2007-09-19 / Columns

The way we were

Clips from Mountain Eagle front pages over the past 50 years

September 19, 1957

The City of Whitesburg was still without any declared candidates for city council at press time today. Also, no one has announced for mayor of Whitesburg. The deadline for filing is midnight Friday.

Dr. Owen Pigman, 80, a Whitesburg physician who has practiced medicine since 1907, was honored today as the "1957 General Practitioner of the Year" by the Kentucky State Medical Society. The medical society paid tribute to Pigman for his longtime service to coal miners in Letcher and Knott counties, pointing out that he had served as a contract physician for coal companies from 1908 to 1952, taking care of miners and their families.

One or more hoodlums dynamited two outdoor toilets at the Middle Millstone grade school at 4 a.m. last Thursday apparently after a night-long drunken brawl. Sheriff Robert Collins's office said it had learned the vandalism had occurred after a drunken party involving some residents of the Millstone area and some persons from out of state. No arrests have yet been made, and investigations are continuing.

September 21, 1967

A prominent film producer from Canada was shot to death at Jeremiah Wednesday afternoon, and a prominent Letcher County landowner is being held without bond on a charge of murder in connection with the death.

The incident occurred on KY 15 near a group of five rental houses owned by Hobart Ison of Jeremiah. The producer, Hugh O'Connor, of Montreal, Canada, and a crew of four had been interviewing and making pictures of several families who occupied the houses owned by Ison. Members of the group said Ison drove up in his car and jumped out, brandishing his pistol, and shouting at them to get off his property.

Three former classmates from Whitesburg High School, Sp/4 Jackie Lee Sexton, Sp/4 Larry D. Maggard and Sp/4 Douglas P. Chandler, got together recently in Vietnam, where all are serving with the armed forces.

Pork loins are 49 cents a pound at the Whitesburg A&P. Honeydew melons are 59 cents each.

September 22, 1977 This issue of The Mountain Eagle could not be found.

September 23, 1987

A Letcher County man has been sentenced to 25 years in prison for murdering an elderly Eolia man and attempting to murder his wife while burglarizing their home. Carson Webb, 37, was sentenced in Letcher Circuit Court last week after pleading guilty to murdering 66-year-old Denver Boggs and attempting to murder his wife Marie.

The mine rescue team representing Blue Diamond Mining Co.'s Scotia Mine at Ovenfork finished second last week in a national mine rescue contest held in Louisville. The team finished first in statewide competition held as part of the same event. Team members are trainer Ronnie Biggerstaff, Bob Childers, Mike Halcomb, Dale Jackson, Mike Pease, John Richardson, Mike Sparks, Randy Watts and Joey Yonts.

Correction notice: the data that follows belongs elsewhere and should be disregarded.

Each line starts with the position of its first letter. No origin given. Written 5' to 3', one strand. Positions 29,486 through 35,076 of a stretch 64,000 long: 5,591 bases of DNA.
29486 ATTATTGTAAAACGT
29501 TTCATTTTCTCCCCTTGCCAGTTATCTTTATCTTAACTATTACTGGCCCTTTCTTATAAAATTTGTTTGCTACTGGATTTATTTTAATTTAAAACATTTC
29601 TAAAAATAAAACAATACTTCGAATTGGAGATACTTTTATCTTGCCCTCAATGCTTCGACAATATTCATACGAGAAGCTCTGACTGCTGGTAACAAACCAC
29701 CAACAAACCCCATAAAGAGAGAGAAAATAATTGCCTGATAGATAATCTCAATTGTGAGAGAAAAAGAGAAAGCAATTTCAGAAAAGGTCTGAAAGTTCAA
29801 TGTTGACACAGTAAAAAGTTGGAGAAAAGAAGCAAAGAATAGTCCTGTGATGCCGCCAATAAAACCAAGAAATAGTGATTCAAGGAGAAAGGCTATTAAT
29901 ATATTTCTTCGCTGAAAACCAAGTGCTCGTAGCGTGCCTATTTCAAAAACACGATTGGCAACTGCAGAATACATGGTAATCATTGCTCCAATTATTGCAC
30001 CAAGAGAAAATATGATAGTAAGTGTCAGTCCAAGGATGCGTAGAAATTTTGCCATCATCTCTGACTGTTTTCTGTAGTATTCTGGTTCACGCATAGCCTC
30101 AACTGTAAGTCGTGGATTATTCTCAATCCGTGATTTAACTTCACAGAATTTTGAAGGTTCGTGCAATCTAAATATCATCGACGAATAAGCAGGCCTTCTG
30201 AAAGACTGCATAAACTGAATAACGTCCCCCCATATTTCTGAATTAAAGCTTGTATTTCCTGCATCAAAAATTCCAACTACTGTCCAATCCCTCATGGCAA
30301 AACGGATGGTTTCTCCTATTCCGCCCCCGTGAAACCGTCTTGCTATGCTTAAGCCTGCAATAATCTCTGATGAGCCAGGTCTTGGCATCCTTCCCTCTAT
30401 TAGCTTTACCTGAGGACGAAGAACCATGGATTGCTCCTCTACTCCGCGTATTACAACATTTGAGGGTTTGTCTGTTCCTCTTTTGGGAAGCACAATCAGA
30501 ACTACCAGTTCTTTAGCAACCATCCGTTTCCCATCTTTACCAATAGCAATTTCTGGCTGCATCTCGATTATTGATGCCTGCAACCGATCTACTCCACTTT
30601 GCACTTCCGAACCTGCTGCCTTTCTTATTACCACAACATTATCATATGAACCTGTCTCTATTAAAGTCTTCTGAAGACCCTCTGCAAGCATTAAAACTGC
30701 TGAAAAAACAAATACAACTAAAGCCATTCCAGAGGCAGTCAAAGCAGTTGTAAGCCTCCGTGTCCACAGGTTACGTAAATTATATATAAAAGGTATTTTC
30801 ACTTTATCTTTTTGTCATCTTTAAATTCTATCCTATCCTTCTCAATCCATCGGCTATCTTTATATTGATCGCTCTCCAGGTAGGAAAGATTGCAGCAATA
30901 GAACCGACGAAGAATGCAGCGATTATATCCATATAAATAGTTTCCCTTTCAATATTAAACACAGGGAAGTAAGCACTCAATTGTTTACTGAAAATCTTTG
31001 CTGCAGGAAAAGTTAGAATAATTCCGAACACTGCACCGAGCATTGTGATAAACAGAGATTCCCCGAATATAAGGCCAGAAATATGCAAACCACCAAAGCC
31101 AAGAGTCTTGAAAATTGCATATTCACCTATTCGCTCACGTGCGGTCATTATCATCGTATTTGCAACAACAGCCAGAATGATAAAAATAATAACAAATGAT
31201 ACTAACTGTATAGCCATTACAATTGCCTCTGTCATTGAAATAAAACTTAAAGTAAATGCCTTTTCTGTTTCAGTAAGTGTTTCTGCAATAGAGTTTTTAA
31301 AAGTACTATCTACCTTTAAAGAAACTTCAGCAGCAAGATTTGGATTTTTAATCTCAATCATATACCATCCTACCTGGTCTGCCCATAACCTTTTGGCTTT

Bill Monroe and the Bluegrass Boys will appear at the Mountain Heritage Festival on Sept. 25.

September 24, 1997

The Kentucky Nature Preserves Commission has rejected a request to use nature preserve land in Letcher County for a project to improve U.S. 119. Rep. Paul Mason, of Whitesburg, said the vote to deny use of the land locks Letcher County residents into an "economic prison."

The Neon Volunteer Fire Department will continue offering ambulance service to Jenkins residents even though another ambulance company has set up shop in the town. "For the past 20 years we have served the citizens of Jenkins and will continue to do so as requested," said Neon Fire Chief Carter Bevins. At a public meeting earlier this month, the Jenkins council cited Bevins's refusal to write a letter on behalf of the new Jenkins ambulance service as its reason not to give two old police cars to the Fleming-Neon Police Department.

Plans to move an old L&N Railroad caboose from Whitesburg to Jenkins have been derailed. Whitesburg Mayor Jack Howard and the Letcher County Chamber of Commerce agreed earlier this month to give the caboose to the Jenkins City Council for use with a new coal mining museum. However, when members of the Whitesburg City Council learned of the plan, some of them said the caboose could not be given away without their approval. The Chamber of Commerce believes it owns the caboose, while the city council believes the city is the owner.

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